Top highlights from RBI Governor Shaktikanta Das' speech after the credit policy review

  • RBI shocks the street by leaving interest rates unchanged contrary to market expectations.
  • The decision to hold interest rates was triggered by the recent spike in inflation.
  • RBI has already cut interest rates five times this year but the lending rates offered by banks have come down much lesser.
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The Reserve Bank of India shocks the street by leaving interest rates unchanged contrary to market expectations. The decision to hold interest rates was triggered by the recent spike in inflation. RBI has already cut interest rates five times this year but the lending rates offered by banks have come down much lesser.

Repo rate, the interest that the RBI charges banks for lending money to them, is already at a ten-year low.

These are the top highlights of his speech today after the monetary policy meeting.

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1. India's real GDP growth estimate cut to 5% for the full-year ending March 2020.
2. The decision to leave interest rate unchanged was 'unanimous'.
3. Since the October meeting, global economic condition has been subdued though there are some signs of resilience.
4. Rabi sowing (the winter crop) was down only 5% by November 29 compared to a year ago. This signals recovery according to the monetary policy panel.


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5. Governor Das cited the improvement in manufacturing PMI as a sign of economic recovery.

6. Net foreign direct investment rose 17% in the first half of the fiscal year and the net foreign portfolio investments (money invested in shares and bonds) were over $8 billion at the end of November compared to a net outflow a year earlier.

7. Manufacturing firms expect weak demand in the October-December quarter and fear further erosion of pricing power.

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8. Economic activity has weakened further but a lot of steps already taken by the government and the RBI will help improve the economy.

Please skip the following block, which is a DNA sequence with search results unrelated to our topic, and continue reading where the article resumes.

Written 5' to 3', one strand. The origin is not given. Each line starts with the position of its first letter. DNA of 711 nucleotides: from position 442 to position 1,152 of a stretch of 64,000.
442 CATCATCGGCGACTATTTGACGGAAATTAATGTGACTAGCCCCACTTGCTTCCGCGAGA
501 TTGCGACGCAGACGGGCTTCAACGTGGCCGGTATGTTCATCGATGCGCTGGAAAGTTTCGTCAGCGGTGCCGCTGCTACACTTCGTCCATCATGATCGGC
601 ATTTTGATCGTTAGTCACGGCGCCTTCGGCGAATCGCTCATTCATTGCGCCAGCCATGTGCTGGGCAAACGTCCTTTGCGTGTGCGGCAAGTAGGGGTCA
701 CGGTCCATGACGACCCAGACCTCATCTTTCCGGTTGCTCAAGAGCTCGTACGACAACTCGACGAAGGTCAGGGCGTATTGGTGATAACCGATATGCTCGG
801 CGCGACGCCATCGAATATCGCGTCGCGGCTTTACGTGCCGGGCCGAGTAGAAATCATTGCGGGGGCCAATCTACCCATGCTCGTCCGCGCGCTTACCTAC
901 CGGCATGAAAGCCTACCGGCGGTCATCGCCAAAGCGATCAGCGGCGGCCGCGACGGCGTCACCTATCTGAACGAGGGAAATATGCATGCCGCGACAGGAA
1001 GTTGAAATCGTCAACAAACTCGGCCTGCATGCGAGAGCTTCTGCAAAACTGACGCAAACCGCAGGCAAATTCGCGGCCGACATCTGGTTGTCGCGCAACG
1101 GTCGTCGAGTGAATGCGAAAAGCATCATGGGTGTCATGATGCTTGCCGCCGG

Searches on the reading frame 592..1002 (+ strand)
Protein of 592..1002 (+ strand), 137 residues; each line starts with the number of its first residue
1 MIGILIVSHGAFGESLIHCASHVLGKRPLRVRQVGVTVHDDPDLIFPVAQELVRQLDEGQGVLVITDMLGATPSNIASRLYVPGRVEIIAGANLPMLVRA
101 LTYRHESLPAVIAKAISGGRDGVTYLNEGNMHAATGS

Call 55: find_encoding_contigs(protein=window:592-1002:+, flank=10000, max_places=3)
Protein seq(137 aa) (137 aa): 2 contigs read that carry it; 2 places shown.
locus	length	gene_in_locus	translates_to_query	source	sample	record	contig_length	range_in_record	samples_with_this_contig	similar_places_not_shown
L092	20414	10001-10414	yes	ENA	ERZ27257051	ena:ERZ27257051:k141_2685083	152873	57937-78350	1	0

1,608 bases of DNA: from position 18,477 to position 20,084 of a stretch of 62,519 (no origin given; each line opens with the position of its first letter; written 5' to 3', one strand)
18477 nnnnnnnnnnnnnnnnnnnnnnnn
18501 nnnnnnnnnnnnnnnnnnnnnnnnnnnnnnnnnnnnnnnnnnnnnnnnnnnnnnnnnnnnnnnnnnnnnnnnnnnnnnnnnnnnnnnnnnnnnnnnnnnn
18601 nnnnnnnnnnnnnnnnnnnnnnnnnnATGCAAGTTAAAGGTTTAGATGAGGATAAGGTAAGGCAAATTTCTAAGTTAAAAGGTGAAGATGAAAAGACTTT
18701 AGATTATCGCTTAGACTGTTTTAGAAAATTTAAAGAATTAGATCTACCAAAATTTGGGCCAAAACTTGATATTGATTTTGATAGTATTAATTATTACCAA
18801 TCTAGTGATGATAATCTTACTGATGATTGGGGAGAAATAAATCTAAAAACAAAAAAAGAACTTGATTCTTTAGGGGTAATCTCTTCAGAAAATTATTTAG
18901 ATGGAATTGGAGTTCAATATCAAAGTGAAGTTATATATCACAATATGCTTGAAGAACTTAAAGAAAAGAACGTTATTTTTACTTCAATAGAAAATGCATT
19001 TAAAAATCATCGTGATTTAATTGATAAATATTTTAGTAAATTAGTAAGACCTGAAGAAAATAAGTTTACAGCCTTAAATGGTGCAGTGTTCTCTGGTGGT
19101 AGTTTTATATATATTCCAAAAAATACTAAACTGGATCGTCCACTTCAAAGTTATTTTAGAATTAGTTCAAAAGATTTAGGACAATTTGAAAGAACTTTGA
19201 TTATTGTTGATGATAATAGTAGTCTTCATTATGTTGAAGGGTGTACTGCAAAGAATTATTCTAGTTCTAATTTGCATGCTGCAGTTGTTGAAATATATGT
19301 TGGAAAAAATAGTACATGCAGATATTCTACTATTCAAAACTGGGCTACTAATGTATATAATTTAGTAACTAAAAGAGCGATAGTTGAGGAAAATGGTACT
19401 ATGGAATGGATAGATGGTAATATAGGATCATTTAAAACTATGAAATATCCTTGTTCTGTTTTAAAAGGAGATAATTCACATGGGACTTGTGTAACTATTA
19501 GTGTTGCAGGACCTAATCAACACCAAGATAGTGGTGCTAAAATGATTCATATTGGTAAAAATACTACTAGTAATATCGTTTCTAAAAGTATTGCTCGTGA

9. The forthcoming budget will also provide further insight into the government's efforts to improve the economic growth. The monetary policy panel decided it was prudent to pause at this stage and wait for data and government's policy measures.


10. There is space further available for monetary policy actions but there is a need to optimise the impact of the interest rate cuts. We should give more time for the banks to pass on the interest rate cuts provided so far. The timing of the next rate cut will also be important.
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11. On-tap licensing guidelines for small finance banks will be issued today.

12. Food inflation will remain very high in January to March, warns RBI governor.

13. The price rise of food items will come down to 3.8% between April and June 2020.
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14. There is also surplus liquidity in the system. RBI is absorbing about ₹2.5 lakh crore ($35 billion) everyday.

Quantitative easing was the same policy adopted by the central banks in developed economies like the US and Europe after the global financial crisis brought the credit market to a grinding halt. In India too, right now, risk-averse banks prefer to keep the money in safes instead of risking it in the form of loans, especially to the crippled non-banking financial companies.

However, the governor kept the suspense alive on the question whether the RBI was considering a programme like the TARP (Troubled Asset Relief Programme) in the US where the federal funds went into purchasing stock in banks, insurance companies, and auto-makers, and to loan funds to financial institutions and to homeowners. This was brought in 2008 to save some of America's marquee banks-- Bank of America/Merrill Lynch, Bank of New York Mellon, Citigroup, Goldman Sachs, J.P. Morgan, Morgan Stanley, State Street, and Wells Fargo-- from collapsing in the aftermath of the financial crisis of 2008.
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"I also read it in the paper. Let me leave it at that," RBI Governor Das said.